Progress: New initiatives at MSU Texas enhance the value of students’ degrees

Midwestern State University's Centennial Hall

Dr. Suzanne Shipley, Midwestern State University

When families think about where to attend college, cost is always one of the first factors weighed.

Alongside cost, however, families need to research the quality of the degree. It is the equation of cost plus quality that can determine the value of the degree. And the value of the degree is what most benefits a graduate.

While keeping costs steady at MSU we are working hard to increase our value in a number of ways. I hope that you find these details meaningful, whether you are a proud graduate of MSU, a family member of a graduate, or considering attendance at our university.

Academic Endeavors

The much-anticipated opening of Centennial Hall, home to programs in our Gunn College of Health Sciences and Human Services, began 2019 on a high note. The $42 million project was part of the $58.4 million in tuition revenue bond funds appropriated by the state in 2015, and marked the largest designation of capital construction funds in the history of the University.

This project was instrumental in forging new alliances with Shimadzu Medical Systems USA and B-Line Medical LLC, as well as renewing our longstanding local partnership with United Regional. The Shimadzu School of Radiologic Sciences at MSU Texas is the first corporate and public educational partnership of its type in radiological sciences.

Through these alliances, our students and faculty will work and train with state-of-the-art equipment and software that will set them apart in their fields. The building now stands as confirmation of the trust and support our state has placed in us to provide an educated workforce and stimulate economic development across our region and beyond.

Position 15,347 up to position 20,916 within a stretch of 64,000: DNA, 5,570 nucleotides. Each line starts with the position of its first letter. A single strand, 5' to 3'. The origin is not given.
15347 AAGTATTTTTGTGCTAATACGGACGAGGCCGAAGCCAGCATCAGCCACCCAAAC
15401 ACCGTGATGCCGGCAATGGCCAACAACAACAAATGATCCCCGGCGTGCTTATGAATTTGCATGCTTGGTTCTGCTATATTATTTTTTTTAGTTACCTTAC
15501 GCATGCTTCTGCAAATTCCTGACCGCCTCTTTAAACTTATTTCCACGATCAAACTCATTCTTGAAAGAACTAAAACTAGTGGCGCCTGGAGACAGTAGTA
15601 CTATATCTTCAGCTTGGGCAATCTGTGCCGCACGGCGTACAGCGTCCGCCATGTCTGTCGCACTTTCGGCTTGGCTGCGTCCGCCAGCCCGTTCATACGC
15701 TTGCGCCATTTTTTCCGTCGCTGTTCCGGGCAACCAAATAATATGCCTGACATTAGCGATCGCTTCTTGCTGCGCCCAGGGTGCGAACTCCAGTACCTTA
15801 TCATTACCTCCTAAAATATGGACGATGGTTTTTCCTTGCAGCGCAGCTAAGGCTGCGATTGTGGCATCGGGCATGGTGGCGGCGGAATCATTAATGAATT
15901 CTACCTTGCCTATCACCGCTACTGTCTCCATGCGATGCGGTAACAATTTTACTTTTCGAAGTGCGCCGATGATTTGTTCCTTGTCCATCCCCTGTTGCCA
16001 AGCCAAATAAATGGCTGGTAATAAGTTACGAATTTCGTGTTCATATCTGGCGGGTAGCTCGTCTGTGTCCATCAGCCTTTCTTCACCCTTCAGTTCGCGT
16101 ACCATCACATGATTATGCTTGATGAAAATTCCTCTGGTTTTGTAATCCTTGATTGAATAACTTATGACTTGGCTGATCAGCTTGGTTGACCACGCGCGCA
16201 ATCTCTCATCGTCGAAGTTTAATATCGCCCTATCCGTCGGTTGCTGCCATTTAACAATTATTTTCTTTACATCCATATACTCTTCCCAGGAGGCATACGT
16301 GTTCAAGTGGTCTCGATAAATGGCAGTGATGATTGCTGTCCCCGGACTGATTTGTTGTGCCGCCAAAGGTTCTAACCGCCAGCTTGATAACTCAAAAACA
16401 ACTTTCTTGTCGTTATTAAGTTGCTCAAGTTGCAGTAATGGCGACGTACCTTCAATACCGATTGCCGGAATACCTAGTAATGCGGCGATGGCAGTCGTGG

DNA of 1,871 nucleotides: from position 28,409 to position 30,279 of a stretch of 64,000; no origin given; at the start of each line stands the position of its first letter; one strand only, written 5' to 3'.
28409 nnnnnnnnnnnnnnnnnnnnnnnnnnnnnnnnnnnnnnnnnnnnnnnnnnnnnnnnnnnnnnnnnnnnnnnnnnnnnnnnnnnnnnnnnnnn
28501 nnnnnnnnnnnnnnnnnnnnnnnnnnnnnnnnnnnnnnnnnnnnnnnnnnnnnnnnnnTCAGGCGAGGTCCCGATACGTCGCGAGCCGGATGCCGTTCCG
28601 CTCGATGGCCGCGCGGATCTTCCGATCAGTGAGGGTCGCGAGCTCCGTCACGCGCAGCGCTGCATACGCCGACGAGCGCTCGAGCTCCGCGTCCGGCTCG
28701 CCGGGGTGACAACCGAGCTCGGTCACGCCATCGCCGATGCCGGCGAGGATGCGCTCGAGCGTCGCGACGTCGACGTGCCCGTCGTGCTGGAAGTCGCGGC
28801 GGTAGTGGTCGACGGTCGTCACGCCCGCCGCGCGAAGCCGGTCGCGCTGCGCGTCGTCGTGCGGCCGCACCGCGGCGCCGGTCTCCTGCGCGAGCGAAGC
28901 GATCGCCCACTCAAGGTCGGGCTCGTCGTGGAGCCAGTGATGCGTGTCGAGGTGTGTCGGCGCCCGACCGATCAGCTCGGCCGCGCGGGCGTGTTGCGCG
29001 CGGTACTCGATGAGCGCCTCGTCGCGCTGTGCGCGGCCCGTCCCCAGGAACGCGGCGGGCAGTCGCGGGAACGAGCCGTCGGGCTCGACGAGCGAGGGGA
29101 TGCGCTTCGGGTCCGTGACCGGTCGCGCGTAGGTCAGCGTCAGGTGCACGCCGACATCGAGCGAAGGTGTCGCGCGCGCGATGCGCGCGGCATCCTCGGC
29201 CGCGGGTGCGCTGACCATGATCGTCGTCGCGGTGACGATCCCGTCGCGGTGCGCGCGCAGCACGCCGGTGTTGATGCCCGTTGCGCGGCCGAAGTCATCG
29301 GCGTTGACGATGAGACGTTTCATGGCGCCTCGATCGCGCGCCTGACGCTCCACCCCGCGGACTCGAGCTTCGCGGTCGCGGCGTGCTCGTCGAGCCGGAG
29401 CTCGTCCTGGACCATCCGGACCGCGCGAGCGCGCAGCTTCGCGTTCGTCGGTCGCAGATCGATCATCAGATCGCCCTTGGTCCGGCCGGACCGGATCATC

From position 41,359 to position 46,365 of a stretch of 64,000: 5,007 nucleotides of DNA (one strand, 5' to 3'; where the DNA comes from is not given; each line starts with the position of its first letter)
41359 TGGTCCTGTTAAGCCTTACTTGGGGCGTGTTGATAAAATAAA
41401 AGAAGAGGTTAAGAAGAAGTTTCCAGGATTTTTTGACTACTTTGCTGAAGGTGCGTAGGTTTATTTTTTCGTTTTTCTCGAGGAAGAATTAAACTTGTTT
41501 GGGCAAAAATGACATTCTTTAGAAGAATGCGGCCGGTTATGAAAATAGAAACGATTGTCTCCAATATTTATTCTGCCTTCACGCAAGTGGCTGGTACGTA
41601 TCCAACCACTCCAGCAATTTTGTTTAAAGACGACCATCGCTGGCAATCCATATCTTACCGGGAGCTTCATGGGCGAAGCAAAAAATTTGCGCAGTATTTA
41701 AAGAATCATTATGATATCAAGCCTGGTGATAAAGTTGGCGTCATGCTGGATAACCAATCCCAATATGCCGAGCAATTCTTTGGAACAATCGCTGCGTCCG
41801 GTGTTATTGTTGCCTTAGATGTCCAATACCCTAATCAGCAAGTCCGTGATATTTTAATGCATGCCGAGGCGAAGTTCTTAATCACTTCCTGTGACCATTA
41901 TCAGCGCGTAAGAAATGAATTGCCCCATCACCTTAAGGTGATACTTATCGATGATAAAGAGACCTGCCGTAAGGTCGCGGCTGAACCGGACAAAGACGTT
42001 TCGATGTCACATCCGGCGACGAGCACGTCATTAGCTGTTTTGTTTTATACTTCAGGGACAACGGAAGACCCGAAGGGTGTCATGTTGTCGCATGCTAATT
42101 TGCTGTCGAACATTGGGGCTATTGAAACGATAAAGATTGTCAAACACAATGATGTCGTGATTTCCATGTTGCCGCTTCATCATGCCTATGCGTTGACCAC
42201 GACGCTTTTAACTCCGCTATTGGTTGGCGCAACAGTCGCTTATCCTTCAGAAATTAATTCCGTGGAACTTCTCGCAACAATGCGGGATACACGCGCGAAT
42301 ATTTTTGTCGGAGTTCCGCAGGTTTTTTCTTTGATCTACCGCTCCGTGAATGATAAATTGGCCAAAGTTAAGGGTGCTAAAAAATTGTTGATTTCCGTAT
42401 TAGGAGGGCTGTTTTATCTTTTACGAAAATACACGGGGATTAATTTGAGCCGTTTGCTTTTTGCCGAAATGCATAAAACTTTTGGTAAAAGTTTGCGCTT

Expansion to select doctoral programs has emerged as a new interest of MSU Texas graduates. We are now pursuing approval for not one, but two, doctoral programs. Programs in radiologic sciences and educational leadership would be the first for our university, and the doctoral program in radiologic science would the first of its kind in the United States.

Alongside this change for our graduate endeavors are our undergraduate signature minors to respond to student interests and workforce needs in fields such as cybersecurity, educational design and learning management, musical theater, and organizational psychology to name a few. Such advancements help us stay true to the value we know students receive from our liberal arts foundations; strides in our professional degrees show the quality of this important combination.

Affordability is imperative for our MSU families and no program does more to make a degree available to first-generation students than our Priddy Scholars Program. Middle-income families across the region have benefited from this freedom from the cost of higher education given to our students.

Priddy Scholars do not have to divide their time and attention between the workplace and the classroom, instead single-mindedly pursuing studies, participating in campus events, preparing for leadership and service roles in the community, engaging in international study, and selecting a career. Priddy Scholars stay enrolled at MSU Texas, with 90 percent completing their degrees without interruption. What we are learning from this program is helping us to design programming to help all students be successful and keep all MSU Texas degrees affordable.

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